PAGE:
Since its arrival, COVID-19 has caused a surge of mental health issues. Anxiety, depression and suicidal thoughts are skyrocketing, according to a new study from the Centers for Disease Control (CDC). As we enter the fall and winter months, mental health experts are expecting to see an increase in rates of seasonal affective disorder (SAD).
Many people already struggle with SAD. SAD is a form of depression that happens regularly at certain times of the year. It usually starts in late fall or winter and lasts into the spring. This year is different, though. The stresses of living though the COVID pandemic could magnify the symptoms.
Recognizing the symptoms
SAD symptoms are typically consistent with those that occur with depression. This can include a depressed mood, loss of energy, increased sleep, anxiety, irritability and desire to avoid social contact.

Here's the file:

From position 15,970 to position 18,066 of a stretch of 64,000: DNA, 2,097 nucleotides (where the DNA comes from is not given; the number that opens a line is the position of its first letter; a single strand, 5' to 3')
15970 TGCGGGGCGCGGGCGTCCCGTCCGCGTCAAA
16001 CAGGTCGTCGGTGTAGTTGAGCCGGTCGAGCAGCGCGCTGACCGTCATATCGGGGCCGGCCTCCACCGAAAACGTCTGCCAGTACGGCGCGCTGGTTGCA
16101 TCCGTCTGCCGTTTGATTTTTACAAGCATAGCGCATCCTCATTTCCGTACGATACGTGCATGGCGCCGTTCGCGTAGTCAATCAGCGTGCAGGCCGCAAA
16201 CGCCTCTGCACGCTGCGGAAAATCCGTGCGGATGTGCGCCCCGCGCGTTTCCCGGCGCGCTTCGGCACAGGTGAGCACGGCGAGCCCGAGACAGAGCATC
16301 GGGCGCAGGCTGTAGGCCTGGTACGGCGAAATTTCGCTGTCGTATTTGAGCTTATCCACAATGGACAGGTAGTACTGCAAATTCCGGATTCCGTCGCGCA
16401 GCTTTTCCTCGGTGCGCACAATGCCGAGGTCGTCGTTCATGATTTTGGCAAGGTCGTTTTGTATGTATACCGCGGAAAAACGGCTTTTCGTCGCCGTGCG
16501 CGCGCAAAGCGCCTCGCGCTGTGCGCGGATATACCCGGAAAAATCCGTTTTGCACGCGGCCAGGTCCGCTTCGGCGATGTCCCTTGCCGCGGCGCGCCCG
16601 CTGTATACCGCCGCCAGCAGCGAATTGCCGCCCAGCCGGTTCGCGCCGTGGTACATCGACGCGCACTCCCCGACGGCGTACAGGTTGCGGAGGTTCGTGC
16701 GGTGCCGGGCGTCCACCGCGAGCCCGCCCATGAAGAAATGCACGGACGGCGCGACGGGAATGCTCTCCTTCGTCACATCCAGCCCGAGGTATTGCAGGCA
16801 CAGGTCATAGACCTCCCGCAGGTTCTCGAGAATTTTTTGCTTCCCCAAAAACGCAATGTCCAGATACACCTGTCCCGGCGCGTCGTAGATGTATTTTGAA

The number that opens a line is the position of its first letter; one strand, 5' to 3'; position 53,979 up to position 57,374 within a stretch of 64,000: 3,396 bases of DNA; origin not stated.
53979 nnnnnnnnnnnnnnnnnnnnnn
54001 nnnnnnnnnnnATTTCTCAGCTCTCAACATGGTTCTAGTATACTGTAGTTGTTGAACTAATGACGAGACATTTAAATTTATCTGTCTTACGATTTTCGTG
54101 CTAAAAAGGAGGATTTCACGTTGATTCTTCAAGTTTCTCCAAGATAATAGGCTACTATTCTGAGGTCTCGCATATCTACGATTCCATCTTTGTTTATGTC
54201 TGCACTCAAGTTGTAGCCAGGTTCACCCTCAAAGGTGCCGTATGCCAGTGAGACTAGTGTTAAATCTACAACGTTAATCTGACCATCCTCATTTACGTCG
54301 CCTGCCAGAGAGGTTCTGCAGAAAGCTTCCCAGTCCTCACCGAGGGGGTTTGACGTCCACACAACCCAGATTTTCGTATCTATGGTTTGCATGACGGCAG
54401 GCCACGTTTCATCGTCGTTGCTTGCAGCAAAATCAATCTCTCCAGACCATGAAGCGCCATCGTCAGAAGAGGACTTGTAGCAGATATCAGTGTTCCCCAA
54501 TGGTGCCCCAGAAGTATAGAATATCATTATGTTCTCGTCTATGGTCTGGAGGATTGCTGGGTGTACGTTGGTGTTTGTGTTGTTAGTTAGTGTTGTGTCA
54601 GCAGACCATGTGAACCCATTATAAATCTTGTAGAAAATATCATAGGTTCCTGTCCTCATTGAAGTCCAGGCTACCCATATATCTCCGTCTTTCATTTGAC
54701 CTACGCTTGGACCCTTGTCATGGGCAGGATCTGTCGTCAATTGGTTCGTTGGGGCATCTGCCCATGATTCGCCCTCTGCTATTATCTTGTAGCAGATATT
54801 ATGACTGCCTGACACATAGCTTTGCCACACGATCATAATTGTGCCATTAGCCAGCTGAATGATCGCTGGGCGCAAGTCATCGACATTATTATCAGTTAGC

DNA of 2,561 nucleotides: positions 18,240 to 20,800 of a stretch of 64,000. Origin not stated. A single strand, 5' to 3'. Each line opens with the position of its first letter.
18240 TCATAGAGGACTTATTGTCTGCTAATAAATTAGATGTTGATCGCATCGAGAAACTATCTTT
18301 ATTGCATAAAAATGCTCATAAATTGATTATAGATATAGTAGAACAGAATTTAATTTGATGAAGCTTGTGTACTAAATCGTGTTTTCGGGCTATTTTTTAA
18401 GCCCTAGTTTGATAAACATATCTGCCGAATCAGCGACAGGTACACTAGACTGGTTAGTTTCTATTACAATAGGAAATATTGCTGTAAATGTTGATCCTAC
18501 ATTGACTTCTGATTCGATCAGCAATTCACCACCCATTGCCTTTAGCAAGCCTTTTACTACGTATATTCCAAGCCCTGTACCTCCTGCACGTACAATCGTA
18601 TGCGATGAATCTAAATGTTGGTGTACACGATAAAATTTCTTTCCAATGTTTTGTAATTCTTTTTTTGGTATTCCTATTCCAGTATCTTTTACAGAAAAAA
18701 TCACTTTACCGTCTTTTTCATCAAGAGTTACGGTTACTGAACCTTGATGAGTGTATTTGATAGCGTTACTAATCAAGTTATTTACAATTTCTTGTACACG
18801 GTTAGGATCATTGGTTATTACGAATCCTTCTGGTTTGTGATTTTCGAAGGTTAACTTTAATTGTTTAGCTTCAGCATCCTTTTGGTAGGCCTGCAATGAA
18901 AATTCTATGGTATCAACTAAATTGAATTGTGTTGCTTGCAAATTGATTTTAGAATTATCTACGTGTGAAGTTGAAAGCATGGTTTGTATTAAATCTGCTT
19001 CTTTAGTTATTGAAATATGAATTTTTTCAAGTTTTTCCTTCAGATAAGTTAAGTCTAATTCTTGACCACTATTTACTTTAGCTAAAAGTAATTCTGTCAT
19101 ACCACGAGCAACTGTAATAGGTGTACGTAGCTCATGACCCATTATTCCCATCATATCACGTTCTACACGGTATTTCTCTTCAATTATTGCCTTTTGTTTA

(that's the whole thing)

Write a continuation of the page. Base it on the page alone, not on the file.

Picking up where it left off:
These symptoms are more common in SAD than in other forms of depression:
- Carbohydrate cravings
- Increased appetite
- Excessive sleepiness
- Weight gain
If your symptoms negatively affect your day-to-day functioning, contact your primary care provider or a mental health professional. Treatments for SAD include traditional therapy and antidepressant medications. Light therapy, a daily 30-minute exposure to a light box that simulates sunlight, has also shown promise in treating SAD. These devices are available to purchase online at websites such as Amazon.com.
It is important to find ways to stay active and social throughout the winter. Push yourself to stay engaged with activities you enjoy. Stay connected with people as best you can. Use the phone or video chat to stay in touch with people you care about.